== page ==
Presentation on theme: "The Challenge of Challenging Gifted Students"— Presentation transcript:
1 The Challenge of Challenging Gifted Students CESA #11 WorkshopOctober 19, 2009Dr. Stephen Schroeder-Davis
2 Goals for this morningReview basic concepts to develop a common languageExamine the “emerging definitions” of giftednessPromote parent & teacher dialogueAssess needs for workshops 2 & 3
3 2005 Gifted and Talented Definition Gifted and talented children and youth are those students with outstanding abilities, identified at preschool, elementary, and secondary levels.
4 2005 Gifted and Talented Definition These students are capable of high performance when compared to others of similar age, experience, and environment, and represent the diverse populations of our communities.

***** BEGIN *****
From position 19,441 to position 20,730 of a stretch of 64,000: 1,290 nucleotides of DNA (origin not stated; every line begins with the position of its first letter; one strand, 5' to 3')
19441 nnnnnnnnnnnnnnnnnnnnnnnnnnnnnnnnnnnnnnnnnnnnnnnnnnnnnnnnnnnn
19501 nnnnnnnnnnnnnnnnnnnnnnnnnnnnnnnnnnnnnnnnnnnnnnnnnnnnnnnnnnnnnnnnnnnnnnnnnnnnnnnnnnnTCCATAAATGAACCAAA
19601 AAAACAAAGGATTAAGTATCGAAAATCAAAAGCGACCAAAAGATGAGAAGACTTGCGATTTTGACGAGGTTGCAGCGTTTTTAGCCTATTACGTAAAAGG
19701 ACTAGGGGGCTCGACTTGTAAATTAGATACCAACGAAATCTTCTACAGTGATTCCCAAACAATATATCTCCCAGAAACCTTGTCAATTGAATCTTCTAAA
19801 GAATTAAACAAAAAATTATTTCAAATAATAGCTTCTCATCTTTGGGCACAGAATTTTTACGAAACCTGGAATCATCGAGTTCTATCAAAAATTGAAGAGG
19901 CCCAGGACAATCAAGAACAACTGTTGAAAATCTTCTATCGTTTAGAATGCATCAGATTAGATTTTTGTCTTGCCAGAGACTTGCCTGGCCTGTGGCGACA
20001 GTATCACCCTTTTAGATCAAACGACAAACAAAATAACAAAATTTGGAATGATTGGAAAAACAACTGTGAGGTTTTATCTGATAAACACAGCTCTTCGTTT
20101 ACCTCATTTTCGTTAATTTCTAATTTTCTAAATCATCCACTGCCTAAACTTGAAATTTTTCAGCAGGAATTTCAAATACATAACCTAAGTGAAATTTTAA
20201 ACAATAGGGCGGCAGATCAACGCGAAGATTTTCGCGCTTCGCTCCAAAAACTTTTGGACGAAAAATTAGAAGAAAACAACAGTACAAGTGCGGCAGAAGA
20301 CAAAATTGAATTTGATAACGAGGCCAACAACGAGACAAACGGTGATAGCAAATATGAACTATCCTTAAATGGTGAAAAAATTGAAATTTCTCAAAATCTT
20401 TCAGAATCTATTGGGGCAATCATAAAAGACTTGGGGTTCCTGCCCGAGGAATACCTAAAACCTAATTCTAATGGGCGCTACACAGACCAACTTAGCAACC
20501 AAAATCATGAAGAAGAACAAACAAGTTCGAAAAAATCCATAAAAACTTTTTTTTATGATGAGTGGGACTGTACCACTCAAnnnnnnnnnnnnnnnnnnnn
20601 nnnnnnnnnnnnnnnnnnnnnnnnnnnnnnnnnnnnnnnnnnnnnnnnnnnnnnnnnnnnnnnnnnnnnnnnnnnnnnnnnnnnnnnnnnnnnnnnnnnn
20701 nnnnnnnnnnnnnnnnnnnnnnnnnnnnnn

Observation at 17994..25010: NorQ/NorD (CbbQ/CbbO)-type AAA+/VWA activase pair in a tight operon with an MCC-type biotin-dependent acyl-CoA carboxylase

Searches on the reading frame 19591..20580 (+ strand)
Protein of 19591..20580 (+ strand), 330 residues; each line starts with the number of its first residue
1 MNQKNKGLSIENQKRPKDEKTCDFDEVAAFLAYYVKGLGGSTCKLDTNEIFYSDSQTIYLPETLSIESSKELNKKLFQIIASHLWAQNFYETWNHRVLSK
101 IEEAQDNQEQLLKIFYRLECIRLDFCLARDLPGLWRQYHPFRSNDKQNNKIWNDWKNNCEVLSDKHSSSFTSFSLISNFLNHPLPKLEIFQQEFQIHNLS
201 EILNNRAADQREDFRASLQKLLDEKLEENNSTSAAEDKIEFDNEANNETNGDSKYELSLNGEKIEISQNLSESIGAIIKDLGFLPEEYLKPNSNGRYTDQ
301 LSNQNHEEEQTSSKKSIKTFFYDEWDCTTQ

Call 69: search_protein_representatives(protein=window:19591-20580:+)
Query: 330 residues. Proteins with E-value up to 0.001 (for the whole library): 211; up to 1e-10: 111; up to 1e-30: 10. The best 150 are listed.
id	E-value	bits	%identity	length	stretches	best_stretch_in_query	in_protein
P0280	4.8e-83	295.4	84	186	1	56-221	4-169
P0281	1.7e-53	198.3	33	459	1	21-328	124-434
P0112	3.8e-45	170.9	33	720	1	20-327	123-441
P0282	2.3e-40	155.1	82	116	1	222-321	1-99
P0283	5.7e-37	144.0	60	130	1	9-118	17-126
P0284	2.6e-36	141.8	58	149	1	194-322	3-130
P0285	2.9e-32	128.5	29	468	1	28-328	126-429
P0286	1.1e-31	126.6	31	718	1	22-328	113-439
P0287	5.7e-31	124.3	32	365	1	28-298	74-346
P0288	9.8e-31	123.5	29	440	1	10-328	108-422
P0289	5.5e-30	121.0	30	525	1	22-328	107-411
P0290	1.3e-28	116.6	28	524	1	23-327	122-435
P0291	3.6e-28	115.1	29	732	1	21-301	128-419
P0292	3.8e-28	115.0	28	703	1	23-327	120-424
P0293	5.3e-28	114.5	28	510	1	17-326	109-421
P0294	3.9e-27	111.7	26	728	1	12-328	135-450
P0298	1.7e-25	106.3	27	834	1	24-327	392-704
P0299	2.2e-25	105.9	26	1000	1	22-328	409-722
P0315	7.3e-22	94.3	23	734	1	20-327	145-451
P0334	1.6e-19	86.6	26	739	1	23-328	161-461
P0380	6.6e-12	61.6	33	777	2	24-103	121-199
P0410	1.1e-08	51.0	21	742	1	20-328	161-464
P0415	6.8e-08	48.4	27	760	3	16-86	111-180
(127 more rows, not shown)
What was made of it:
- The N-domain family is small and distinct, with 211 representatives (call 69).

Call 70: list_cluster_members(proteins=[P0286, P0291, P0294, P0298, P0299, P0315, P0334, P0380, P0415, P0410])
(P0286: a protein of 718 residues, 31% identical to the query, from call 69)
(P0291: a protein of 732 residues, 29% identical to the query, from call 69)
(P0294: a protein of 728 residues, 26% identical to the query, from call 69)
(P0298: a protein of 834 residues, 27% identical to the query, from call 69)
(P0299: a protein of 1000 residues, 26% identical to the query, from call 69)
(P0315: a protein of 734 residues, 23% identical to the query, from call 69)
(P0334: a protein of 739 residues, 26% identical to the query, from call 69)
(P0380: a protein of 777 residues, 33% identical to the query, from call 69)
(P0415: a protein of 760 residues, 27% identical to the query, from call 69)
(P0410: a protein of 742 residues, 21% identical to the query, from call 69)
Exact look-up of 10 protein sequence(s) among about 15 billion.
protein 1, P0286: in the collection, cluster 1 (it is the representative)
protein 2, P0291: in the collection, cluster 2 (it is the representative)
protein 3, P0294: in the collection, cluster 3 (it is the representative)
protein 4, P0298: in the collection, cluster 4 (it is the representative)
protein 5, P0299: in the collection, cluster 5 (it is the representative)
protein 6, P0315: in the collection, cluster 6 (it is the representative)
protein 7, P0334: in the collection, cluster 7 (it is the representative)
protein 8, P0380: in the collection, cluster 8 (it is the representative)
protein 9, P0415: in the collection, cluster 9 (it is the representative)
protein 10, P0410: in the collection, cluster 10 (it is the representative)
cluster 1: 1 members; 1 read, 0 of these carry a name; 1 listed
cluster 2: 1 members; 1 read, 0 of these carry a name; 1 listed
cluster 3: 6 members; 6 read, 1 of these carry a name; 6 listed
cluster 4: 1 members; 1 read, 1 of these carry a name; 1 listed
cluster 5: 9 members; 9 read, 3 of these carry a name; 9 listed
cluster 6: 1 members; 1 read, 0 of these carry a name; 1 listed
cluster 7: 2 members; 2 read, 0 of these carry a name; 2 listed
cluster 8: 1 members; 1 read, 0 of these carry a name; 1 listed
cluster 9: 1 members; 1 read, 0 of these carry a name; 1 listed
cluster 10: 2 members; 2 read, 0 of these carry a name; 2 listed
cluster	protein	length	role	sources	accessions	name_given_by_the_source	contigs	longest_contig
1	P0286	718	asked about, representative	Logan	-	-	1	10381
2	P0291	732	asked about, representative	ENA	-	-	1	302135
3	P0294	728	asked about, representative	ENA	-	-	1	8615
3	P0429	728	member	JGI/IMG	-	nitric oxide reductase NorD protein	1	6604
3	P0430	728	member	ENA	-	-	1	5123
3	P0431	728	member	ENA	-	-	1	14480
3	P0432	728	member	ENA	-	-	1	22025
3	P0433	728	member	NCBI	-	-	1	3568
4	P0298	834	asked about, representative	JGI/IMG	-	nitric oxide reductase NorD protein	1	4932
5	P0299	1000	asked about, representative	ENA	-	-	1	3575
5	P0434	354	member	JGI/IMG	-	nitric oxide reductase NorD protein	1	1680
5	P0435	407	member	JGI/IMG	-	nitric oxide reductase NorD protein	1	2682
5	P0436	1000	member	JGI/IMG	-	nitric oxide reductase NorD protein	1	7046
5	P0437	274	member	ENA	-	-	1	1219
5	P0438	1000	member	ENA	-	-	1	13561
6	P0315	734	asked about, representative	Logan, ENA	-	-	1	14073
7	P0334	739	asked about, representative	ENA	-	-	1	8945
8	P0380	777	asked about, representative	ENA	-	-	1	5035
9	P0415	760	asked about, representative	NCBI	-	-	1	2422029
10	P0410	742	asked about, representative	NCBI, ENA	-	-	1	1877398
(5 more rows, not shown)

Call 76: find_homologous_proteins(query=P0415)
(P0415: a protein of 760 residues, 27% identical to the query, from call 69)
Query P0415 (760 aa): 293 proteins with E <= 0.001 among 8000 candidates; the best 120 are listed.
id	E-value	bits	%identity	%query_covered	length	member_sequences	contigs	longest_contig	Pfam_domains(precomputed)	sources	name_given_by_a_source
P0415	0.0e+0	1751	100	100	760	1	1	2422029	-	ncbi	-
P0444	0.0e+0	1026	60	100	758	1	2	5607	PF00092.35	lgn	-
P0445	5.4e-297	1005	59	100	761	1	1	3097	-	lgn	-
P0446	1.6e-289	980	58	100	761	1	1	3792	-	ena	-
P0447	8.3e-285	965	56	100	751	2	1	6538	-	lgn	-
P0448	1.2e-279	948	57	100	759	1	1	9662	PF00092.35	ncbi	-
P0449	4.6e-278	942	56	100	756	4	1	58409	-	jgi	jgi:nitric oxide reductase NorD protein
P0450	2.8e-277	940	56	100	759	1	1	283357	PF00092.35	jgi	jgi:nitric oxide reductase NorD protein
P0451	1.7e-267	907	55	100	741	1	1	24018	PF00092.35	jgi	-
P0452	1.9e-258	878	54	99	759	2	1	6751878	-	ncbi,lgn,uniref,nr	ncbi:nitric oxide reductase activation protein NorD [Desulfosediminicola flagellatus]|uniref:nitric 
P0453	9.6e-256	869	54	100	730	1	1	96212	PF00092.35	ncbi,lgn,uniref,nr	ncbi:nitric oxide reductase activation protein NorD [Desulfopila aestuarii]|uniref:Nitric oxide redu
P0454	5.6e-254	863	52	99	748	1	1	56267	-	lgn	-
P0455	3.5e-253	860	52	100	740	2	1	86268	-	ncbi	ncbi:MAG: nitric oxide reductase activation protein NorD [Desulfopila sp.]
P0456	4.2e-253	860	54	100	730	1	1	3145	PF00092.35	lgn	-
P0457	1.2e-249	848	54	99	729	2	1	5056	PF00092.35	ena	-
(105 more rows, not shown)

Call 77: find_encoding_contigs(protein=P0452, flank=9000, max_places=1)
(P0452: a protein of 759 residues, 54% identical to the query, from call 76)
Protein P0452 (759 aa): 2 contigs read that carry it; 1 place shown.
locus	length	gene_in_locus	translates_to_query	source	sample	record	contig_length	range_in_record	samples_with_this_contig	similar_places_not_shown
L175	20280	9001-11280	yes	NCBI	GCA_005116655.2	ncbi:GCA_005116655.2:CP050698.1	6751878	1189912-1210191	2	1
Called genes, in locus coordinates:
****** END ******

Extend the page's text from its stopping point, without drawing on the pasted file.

5 2005 Gifted and Talented Definition These are students whose potential requires differentiated and challenging educational programs and/or services beyond those provided in the general school program.
6 2005 Gifted and Talented Definition Students capable of high performance include those with demonstrated achievement or potential ability in any one or more of the following areas:
7 2005 Gifted and Talented Definition General intellectualSpecific Academic subjectsCreativityLeadershipVisual and performing artsFrom the MGTDC (MDE) Advisory Committee
8 Giftedness is asynchronous development, placing the gifted child “out of phase” with: Self Age peers At level tests, assessments, expectations Much of popular culture (The Columbus Group, 1991)
9 Two examples of asychronicity A kindergarten teacher is explaining how dinosaurs are discovered, and states, “A geologist is a scientist who studies these fossils.” Jenny, age 4 says, “I don’t mean to be rude Ms. Mays, but it’s a paleontologist that examines the dinosaur bones.”